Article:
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Wednesday, July 14, 2010

Big Ideas From Small Gardens ~Buffa10


Last summer a friend asked me if I could leave my garden....here for the post. Back then the notion of selling the house and leaving C&L was just a tiny possibility out there in an unknown future. The lovely gardens we visited during Buffa10 have nudged that idea to the forefront ... After all, I am an 'une femme d'un certain age' and feel ready to decrease heavy garden chores. I am also aware of a longing for a change~An urban garden in Nashville would be a big change from my acre lot in the 'burbs! Maybe, I am more ready to have a smaller garden then I thought. One with beautiful native plants and flowers complimented by evergreens shrubs and fun garden art. Gardens as attractively designed and as well thought out as the Garden District gardens didn't seem postage sized to me. In fact, they didn't seem all that small when you looked at what the gardeners have been able to incorporate into yards the size of many two car garages and suburban patios. In the photo above you can clearly see a well designed and intimate seating area that sat next to the fence lined driveway. There's plenty of space for a containerized Tiger's Eye Sumac, gorgeous burgundy leaved dahlias, Verbena Bonariensis and those spectacular monardas we saw in many of the gardens. The monardas in the above garden were tall enough to act as a privacy screen from the rest of the garden. Very nice.
There was so much color, variety and interest packed into the gardens that it was easy to imagine myself tending them! It wasn't long before I was visualizing how to go about creating intimacy and visual excitement at Clay and Limestone.
Could I create the room effect we saw in Buffalo through the use of colorful shrubs around my own paths and curves.
Would limbing the trees allow more light into the garden~Oh, to have those delicious sun loving perennials!
Could adding some vertical lines and 'different' focal points fit in the staid 'burbs of Nashville?
I don't know what will come from these musings, but, I left Buffalo energized and excited to start.


~and that's big!


xxgail

29 comments:

  1. Oooh, Gail, I see changes in your future. I thought the Buffalo gardens were magnificent, but of course, you knew that. I think Hedge could handle a bit of removal too. :) You can do it! Remember, you told me to tell you so.~~Dee

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  2. You did seem extra energized from Buffalo, Gail, brimming with ideas to use in your own space. Those gardens were well packed with fun art, delicious plants and well thought out hardscape. I was thinking that my own garden seemed too large to manage just today. Not age related, of course. :-)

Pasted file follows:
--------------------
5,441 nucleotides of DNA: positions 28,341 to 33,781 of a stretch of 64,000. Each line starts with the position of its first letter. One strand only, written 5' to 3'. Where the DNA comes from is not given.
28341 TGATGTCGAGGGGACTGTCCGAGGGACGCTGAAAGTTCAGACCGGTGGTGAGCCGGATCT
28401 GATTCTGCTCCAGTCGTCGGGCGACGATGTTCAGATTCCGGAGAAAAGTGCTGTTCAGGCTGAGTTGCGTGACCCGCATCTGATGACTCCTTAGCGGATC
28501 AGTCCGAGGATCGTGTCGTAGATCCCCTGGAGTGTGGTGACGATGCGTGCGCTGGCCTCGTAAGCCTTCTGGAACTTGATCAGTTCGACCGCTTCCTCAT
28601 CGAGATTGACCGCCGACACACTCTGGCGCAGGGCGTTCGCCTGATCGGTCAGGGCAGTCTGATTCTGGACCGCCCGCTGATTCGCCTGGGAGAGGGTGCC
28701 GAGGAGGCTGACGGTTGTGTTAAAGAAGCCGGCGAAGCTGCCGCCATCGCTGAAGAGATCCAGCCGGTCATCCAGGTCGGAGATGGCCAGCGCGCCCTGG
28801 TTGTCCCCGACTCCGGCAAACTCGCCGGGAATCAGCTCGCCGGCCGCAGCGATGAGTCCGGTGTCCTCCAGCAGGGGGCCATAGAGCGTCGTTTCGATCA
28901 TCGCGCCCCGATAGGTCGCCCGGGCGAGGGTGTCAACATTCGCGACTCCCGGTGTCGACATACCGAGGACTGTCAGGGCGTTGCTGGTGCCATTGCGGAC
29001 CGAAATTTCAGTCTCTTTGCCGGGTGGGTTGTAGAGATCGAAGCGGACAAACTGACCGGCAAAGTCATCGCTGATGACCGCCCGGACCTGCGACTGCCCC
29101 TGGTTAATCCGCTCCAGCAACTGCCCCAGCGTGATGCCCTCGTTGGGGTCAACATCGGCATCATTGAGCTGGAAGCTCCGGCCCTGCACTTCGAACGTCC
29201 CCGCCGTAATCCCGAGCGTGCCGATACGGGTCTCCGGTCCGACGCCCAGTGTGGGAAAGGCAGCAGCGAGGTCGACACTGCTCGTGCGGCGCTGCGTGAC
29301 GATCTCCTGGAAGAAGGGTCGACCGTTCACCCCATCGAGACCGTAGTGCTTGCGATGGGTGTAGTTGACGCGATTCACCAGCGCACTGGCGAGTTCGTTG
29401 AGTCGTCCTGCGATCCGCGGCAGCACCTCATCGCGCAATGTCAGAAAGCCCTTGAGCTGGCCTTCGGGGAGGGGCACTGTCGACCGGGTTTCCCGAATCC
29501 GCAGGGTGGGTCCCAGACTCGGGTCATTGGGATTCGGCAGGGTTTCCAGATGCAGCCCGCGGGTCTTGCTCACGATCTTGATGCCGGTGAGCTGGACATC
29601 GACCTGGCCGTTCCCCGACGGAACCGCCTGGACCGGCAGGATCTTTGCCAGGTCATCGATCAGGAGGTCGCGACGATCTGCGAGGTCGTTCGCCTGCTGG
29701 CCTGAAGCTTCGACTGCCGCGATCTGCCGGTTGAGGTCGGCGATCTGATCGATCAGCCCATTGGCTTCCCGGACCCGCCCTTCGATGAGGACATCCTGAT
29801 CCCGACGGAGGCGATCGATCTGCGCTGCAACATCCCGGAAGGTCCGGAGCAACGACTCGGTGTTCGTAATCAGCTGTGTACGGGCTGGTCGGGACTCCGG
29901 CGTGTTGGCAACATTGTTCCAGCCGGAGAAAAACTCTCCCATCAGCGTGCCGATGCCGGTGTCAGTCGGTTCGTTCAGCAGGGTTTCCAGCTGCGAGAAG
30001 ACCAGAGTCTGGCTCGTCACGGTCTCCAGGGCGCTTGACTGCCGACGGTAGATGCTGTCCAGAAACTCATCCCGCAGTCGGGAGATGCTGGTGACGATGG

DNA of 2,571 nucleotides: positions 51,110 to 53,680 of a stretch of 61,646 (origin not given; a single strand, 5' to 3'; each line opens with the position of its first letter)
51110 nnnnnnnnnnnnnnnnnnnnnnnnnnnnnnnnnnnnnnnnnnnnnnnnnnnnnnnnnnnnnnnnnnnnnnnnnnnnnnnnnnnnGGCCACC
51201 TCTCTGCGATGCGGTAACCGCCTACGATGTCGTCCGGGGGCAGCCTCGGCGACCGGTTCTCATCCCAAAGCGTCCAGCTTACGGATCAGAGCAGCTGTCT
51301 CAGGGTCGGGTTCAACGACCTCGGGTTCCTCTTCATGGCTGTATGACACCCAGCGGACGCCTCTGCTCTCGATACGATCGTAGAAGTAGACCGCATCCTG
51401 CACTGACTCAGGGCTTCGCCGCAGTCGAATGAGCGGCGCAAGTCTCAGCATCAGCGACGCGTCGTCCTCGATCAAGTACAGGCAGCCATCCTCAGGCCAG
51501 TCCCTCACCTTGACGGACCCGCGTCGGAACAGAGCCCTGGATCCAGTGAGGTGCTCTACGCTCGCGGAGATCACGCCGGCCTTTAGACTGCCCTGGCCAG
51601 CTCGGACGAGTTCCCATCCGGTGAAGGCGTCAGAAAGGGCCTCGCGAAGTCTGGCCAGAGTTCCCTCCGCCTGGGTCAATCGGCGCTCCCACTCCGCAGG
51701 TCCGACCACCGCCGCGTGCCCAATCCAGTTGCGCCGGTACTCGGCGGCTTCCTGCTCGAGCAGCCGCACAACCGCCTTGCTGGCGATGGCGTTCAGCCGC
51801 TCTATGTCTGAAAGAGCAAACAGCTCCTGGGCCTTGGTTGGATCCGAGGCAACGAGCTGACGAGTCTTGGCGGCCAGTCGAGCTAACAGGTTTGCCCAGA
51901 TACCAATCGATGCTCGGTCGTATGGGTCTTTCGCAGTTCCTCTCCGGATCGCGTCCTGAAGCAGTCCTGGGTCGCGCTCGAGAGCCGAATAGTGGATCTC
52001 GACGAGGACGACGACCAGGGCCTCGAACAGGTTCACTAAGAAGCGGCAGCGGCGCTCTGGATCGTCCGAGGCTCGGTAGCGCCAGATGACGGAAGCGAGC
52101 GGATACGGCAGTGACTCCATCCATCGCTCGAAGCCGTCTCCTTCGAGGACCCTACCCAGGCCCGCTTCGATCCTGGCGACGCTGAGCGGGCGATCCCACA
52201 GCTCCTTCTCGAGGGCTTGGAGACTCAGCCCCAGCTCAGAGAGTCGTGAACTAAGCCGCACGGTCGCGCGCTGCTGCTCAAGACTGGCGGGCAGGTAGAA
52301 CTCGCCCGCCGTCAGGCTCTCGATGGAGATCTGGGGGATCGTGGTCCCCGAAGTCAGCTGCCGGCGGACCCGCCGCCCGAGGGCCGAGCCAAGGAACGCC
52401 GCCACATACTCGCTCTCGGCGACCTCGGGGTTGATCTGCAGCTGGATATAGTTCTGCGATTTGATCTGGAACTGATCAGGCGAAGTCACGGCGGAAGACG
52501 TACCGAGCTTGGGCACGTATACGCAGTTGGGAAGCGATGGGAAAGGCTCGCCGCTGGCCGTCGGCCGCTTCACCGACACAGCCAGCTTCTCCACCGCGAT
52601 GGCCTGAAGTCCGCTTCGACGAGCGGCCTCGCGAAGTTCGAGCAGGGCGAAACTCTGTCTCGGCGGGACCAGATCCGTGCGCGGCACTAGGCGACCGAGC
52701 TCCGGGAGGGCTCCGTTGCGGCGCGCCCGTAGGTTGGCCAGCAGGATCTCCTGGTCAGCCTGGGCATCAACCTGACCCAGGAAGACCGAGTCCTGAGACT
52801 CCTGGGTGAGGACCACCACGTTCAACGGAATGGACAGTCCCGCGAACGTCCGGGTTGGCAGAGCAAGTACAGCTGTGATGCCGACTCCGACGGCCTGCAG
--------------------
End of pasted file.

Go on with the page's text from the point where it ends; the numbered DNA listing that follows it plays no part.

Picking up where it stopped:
Frances

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  3. Buffalo was energizing, in so many ways. So many ideas! I like my big yard, soon to be big garden but could also, for once, imagine gardening in a smaller space, too.

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  4. Dee, Thanks for the reminder!

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  5. I always come away from touring other folks' gardens with new ideas and perspectives about my own. This time was no different ... I took pictures of things I particularly liked to remind me I might want to try them here on MCOK.

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  6. Gail, you could do like they do in England - have garden rooms ;)

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  7. Gail, looks like you had a great time in Buffalo, and the gardens are spectacular! Thanks so much for sharing!

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  8. Your pics are great. There was so much to see and so little time. Jim and Elizabeth did a magnificent job. It was a pleasure meeting you. As you can tell from my posts, Pat and I had a great time. jim

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  9. Gail,
    I came back to Asheville being able to imagine that I could live here with a much smaller garden (geez, our garden in Clemson is an acre and a half) - yikes!

    It was totally inspirational to see how folks in Buffalo gardened in much smaller spaces with spectacular results.

    Something to ponder.

    Thanks for an excellent post!
    Lisa

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  10. Hi Gail - Inspiring is the word and energized is the feeling! If forced to live at Miss Elly's or any of the others we visited in the cottage district, I'd be happy indeed! Nice final shot!

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  11. Hello Gail,
    I just love these photos.
    Your garden is fantastic.
    Best regards, Petra B.

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  12. I am glad to hear you were inspired by the Buffalo gardens. Just seeing the photos gives me a boost of inspiration. I think when we come of a certain gardening age we want a very manageable garden. Shrubs certainly do fill and enhance a space like flowers cannot. So many choices. I can't wait to see what all you do.

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  13. P.S. Mondarda will grow in the shade. It just doesn't get as tall and thick.

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  14. What lovely small gardens Gail. I can see why you were inspired by them.

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  15. The only downside that I see to visiting gardens is coming back with so many ideas -- and, then realizing that to incorporate such would mean expanding an already large garden! :-)